Life

What Happens To Your Brain When You Wake Up And It's Snowing

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It's common to have a strong reaction when you wake up and it's snowing. On the one hand, you might excitedly rush to the window knowing full well work is cancelled, and that you'll get to spend the day cozying up inside or crunching through snowdrifts. Or, you might take one look at the flakes tumbling down and shake an angry fist at the sky. But whatever the case may be, there's no denying snow can bring on a psychological response.

"Change in weather of any sort represents novelty and it is the novelty that our brains are responding to," Joshua Klapow, PhD, a clinical psychologist and host of “The Kurre and Klapow Show," tells Bustle. "We are hardwired to notice things that are different [...] If we live in an area of the country that rarely receives snow, the novelty factor is greater. If we live in an area that receives snow frequently but it is the first snow, then the novelty factor goes up. If it wasn’t snowing when we went to bed but it is snowing when we wake up, again it’s different, it’s novel, and our brains are designed to register the event."

If you're used to snow, you might shrug it off and go on with your day. But for everyone else snow is tough to ignore, and can trigger a slue of emotions. "From this point it’s our interpretation of what the snow symbolizes or means for us," Klapow says. "For adults it may mean no work, or a change in our schedule. It could also mean a difficult commute. How positively or negatively we interpret the event has everything to do with what we associate it with."

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If you aren't going to be negatively impacted or inconvenienced by the snow, the chances you'll view it as enchanting, beautiful, cozy, and so on go way up. You're more likely to enjoy the change and what it has to offer, like a day off or a fun trip outside. If you have to drive through it, though, or if it's ruining plans, don't be surprised if you feel angry, anxious, or frustrated.

Believe it or not, the change in weather can also drudge up the past. "Waking up and seeing snow may signal for many of us winter, holidays, nostalgia, and memories," Klapow says. "These can be positive but we need to be careful as the interpretation again is relative to our experience." If you lost a loved one, went through a breakup, or experienced another type of traumatic event during the snowiest time of year, Klapow says, tough emotions can come to the surface, at which point you'll want to practice some self-care or reach out for support.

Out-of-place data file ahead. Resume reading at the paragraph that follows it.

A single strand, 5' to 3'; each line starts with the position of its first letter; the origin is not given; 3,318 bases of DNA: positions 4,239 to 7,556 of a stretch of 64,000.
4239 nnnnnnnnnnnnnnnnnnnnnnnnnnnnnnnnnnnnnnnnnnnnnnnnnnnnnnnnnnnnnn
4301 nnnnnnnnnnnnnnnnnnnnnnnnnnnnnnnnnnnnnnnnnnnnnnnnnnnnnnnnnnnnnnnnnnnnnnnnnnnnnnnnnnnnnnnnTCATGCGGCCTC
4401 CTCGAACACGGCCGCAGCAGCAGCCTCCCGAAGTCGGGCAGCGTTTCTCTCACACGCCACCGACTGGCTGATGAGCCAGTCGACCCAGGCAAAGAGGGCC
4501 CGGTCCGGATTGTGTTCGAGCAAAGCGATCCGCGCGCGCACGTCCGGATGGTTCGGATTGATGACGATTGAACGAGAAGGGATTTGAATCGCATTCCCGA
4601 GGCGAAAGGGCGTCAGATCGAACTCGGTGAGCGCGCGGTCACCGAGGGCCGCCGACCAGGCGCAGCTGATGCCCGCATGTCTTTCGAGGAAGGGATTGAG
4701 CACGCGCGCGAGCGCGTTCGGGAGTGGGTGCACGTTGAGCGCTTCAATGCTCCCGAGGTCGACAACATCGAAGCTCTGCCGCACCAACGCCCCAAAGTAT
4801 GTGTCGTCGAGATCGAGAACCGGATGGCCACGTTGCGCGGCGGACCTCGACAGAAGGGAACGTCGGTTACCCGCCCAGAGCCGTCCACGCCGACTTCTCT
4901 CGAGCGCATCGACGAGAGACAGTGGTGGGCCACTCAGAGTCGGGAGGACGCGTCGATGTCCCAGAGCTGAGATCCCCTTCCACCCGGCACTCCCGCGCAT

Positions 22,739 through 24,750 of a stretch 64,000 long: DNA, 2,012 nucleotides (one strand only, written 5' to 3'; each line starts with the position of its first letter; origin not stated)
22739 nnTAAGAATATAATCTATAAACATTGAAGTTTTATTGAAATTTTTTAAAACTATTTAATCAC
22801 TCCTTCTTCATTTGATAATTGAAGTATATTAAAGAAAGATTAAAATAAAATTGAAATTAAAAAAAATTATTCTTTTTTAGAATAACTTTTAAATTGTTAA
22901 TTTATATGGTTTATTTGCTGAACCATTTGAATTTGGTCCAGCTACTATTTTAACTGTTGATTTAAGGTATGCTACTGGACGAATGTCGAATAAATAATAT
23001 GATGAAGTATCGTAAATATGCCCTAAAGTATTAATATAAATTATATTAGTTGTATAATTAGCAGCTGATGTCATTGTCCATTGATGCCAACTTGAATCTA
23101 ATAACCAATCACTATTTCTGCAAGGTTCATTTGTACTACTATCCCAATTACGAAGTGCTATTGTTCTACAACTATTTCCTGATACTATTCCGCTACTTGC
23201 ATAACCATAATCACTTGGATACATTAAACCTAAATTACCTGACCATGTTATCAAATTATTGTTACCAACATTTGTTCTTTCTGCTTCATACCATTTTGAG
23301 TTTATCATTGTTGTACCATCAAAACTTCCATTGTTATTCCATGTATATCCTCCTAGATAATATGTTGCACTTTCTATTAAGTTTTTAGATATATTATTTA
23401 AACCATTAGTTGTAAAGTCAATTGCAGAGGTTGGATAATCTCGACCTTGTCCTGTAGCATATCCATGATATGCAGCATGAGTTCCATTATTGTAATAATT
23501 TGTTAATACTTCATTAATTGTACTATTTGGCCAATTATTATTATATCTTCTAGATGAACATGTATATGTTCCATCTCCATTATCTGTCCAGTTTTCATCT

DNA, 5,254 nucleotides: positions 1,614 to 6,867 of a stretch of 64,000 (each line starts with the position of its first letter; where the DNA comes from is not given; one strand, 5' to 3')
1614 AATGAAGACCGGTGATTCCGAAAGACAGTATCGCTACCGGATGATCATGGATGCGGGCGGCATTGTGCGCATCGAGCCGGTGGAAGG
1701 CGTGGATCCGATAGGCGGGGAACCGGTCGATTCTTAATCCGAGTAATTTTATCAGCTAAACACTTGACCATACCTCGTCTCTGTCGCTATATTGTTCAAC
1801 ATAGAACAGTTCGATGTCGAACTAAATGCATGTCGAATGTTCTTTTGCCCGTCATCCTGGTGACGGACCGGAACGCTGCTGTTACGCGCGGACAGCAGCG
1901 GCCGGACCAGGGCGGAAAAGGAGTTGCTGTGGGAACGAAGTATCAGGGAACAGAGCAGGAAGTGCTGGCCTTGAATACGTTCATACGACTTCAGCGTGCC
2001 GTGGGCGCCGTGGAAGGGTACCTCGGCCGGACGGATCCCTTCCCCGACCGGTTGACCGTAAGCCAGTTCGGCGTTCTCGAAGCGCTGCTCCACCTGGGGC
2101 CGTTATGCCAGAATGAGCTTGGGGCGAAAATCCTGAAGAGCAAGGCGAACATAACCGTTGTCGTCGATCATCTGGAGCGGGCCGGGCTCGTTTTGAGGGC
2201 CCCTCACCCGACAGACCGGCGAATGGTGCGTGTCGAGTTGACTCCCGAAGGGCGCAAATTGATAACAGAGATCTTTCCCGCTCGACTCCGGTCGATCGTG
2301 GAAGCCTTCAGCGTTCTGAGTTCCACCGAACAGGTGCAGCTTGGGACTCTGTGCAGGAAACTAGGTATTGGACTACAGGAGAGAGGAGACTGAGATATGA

For others, waking up to snow can elicit a calming response, especially when coupled with positive memories. "A gentle snow has a quiet and calm tone to it," Klapow says. "There is no sound, it falls slowly, and much like a fire we are drawn to the hypnotic nature of it. Moreover with snow, if it accumulates we can literally watch our landscape change color in front of our eyes, which also is engaging and draws us in."

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Everyone responds to weather differently, whether we're talking about a single snow day, or colder days in general. "Weather changes impact us psychologically in many different ways, including levels of sunlight and vitamin D exposure," Jaclyn Lopez Witmer, a licensed clinical psychologist at Therapy Group of NYC, tells Bustle. During the winter, you might find yourself staying inside or sleeping more often, she says, and a snow day can be a welcome excuse to go back to bed.

As you get further into the season, and the snowy days start piling up, it can even result in seasonal affective disorder, or SAD, which can cause mood changes during the winter months as well as depressive symptoms, Witmer says, such as lack of interest in usually pleasurable activities, lowered motivation, and feeling down and sad more often.

"For some people snow may be a distraction from typical winter blues and can be a fun way to enjoy the cold weather," she says. "For others, snow may be another reminder of the harsh, long winter, and cause sadness and depressive feelings and even anxiety." If the latter is true, don't hesitate to reach out to a therapist for advice.

Experts:

Joshua Klapow, PhD, clinical psychologist and host of “The Kurre and Klapow Show"

Jaclyn Lopez Witmer, licensed clinical psychologist at Therapy Group of NYC